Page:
Consumer Alert

Beware of Offers for Extended Auto Warranties

The Consumer Protection Unit has received numerous complaints recently concerning telephone and mail solicitation for extended auto warranties.

Consumers have described receiving repeated phone calls and calls at inconvenient hours. The calls typically come from telephone numbers that do not identify the business and do not work when the consumer attempts to call them back. Other people have received post cards or other notices in the mail claiming that their auto warranties are about to expire and offering extensions that are supposedly available for a limited time only. The notices may arrive long after the warranty from the manufacturer has expired.

Do not take offers for extended auto warranties at face value! These offers are often misleading because they appear to be associated with the auto manufacturer, when in fact they are coming from unrelated third parties. And they are selling extended service contracts, not actual warranty extensions. An auto warranty comes with a new vehicle at no additional charge. A service contract is an optional plan that can be purchased at any time and covers certain types of repairs. If you are considering purchasing an extended service contract, insist on getting all terms and conditions of the agreement before you sign up or make a payment. Make sure you understand what repairs will be recovered and which shops are authorized to perform them.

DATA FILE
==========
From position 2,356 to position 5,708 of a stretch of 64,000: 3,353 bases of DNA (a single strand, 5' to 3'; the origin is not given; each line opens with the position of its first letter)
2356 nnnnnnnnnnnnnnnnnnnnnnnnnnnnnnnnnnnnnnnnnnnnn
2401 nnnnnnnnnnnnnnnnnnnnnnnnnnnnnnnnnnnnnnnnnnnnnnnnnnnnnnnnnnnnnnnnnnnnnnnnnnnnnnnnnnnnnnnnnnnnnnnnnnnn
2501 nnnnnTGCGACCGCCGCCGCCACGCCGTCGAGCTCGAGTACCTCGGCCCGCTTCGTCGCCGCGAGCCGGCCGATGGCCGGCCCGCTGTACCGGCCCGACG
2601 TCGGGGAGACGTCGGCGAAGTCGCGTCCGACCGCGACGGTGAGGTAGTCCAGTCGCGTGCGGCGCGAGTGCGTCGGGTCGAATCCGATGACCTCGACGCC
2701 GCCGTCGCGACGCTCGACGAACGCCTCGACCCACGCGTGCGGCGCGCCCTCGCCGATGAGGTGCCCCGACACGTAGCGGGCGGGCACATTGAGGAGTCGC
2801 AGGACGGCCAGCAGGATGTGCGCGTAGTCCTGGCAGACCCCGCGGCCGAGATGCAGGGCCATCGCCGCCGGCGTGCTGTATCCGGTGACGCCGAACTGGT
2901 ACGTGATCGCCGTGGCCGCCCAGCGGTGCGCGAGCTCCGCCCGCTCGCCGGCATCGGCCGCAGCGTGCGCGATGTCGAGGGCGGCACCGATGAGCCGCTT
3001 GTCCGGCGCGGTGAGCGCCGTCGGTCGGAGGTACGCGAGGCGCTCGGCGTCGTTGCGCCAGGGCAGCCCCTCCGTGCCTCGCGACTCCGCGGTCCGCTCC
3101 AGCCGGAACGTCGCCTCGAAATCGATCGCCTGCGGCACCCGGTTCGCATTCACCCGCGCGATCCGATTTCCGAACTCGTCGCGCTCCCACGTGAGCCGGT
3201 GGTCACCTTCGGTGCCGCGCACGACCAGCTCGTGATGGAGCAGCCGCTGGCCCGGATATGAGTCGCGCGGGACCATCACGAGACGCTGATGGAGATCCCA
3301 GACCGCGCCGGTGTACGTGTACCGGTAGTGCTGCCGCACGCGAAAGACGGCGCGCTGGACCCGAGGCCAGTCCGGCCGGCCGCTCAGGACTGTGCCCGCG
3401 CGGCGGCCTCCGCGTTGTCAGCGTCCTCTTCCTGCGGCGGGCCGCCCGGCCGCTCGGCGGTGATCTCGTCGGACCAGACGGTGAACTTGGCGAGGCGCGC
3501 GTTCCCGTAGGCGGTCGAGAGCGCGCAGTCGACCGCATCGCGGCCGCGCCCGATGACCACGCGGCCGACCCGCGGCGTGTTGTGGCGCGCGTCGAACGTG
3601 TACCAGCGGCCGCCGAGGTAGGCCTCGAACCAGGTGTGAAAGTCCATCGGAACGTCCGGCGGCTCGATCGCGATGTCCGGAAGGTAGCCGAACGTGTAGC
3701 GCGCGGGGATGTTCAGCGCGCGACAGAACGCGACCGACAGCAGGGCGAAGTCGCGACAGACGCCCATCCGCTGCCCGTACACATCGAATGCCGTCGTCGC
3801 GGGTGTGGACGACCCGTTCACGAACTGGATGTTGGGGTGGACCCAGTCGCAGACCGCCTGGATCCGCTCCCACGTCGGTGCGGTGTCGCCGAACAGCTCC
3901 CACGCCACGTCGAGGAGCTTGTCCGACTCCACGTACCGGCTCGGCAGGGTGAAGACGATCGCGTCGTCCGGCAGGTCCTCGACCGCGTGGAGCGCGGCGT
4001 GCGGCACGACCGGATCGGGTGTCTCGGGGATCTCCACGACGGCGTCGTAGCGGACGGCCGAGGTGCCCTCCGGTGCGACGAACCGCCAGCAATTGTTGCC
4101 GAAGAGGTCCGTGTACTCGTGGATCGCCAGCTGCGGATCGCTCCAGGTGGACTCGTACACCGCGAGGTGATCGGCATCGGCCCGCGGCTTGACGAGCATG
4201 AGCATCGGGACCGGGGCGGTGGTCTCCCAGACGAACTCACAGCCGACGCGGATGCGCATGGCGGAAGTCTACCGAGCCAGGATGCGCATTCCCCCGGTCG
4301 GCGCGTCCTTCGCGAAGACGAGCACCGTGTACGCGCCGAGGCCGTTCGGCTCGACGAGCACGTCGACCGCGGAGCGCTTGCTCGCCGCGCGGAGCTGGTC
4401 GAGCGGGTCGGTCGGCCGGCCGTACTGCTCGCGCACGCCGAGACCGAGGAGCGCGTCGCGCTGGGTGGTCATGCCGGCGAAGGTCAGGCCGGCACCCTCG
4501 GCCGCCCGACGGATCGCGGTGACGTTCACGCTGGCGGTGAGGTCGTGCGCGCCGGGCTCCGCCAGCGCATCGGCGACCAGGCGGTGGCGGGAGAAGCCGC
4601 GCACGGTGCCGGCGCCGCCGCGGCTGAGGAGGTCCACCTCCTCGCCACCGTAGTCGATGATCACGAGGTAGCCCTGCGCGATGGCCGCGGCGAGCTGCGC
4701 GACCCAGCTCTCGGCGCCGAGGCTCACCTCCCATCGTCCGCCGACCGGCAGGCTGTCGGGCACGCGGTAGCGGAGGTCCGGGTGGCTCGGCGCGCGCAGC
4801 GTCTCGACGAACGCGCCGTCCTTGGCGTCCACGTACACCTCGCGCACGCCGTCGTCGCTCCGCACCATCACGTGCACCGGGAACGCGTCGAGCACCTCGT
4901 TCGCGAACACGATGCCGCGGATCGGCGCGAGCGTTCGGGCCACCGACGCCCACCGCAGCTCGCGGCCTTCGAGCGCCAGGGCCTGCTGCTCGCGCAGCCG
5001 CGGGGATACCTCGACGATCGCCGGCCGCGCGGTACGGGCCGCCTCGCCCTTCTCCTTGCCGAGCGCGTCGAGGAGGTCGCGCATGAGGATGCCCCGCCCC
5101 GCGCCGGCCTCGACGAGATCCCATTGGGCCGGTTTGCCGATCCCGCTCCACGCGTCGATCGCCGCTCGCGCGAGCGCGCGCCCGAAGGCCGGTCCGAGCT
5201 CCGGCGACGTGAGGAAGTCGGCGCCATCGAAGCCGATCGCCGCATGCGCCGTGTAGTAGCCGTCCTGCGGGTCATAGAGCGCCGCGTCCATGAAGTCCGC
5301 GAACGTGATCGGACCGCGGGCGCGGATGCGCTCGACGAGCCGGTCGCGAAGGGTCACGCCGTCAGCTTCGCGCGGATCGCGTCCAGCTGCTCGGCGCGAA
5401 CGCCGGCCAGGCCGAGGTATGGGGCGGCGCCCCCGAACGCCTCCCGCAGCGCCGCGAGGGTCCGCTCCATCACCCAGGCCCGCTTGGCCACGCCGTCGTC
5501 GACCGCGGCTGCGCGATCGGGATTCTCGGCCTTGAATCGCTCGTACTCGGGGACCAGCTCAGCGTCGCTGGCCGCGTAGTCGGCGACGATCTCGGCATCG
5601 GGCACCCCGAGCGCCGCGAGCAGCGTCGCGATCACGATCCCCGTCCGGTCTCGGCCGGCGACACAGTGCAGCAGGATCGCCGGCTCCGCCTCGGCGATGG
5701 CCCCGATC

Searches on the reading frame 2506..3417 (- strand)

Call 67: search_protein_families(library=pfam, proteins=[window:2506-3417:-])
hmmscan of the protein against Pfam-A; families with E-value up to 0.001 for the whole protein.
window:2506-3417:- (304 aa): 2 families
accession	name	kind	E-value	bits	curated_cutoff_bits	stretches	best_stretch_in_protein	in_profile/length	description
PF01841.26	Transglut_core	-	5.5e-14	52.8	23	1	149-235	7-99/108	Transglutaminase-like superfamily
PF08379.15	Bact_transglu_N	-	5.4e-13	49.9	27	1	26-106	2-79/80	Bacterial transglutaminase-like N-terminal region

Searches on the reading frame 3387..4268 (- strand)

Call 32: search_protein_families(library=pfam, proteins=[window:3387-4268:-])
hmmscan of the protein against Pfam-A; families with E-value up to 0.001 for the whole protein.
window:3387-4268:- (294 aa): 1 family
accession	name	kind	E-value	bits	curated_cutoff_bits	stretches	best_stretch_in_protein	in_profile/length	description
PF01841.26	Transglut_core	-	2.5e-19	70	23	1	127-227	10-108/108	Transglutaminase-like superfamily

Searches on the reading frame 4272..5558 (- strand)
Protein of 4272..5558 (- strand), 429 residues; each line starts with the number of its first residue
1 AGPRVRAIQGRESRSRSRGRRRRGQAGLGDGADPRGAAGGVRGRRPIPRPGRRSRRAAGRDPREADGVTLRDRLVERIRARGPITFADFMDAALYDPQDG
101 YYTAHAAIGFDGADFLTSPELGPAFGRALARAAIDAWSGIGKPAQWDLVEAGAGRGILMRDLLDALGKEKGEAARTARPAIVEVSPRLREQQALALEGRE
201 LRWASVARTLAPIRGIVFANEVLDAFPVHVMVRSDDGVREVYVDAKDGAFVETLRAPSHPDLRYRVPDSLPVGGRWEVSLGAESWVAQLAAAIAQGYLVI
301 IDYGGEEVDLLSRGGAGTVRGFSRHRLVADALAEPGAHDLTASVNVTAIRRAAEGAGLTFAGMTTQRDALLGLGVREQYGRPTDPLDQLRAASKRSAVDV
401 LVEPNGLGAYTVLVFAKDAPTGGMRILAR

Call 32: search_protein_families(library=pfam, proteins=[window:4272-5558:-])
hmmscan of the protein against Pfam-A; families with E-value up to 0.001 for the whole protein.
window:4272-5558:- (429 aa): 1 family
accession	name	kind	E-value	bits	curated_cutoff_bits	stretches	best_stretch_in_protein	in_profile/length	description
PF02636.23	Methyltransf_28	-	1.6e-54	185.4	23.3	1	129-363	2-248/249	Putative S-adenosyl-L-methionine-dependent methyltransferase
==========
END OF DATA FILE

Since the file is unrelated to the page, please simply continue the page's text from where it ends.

Here are some tips for dealing with auto warranty solicitations:

  1. Before entering into any contract, make sure you fully understand its terms and coverage. Review The Federal Trade Commission's list of questions to consider before purchasing an auto service contract.
  2. To reduce the number of telephone solicitations you receive, add your telephone number to the National Do Not Call registry online at www.donotcall.gov or by calling 1-888-382-1222.
  3. Be aware that under Alaska law, telemarketers are required to clearly disclose in the first 15 seconds of the call their name and telephone number, whom they represent, and that the call is a sales call. They must terminate the call if you object to the solicitation or indicate you are not interested.
  4. Don't be afraid to say no or to simply hang up if you receive an unwanted telemarketing call.
  5. File a consumer complaint with the Consumer Protection Unit if you've been the victim of an unfair or deceptive auto warranty pitch or a phone solicitation that violates telemarketing laws.

Consumer Protection Unit
September 2008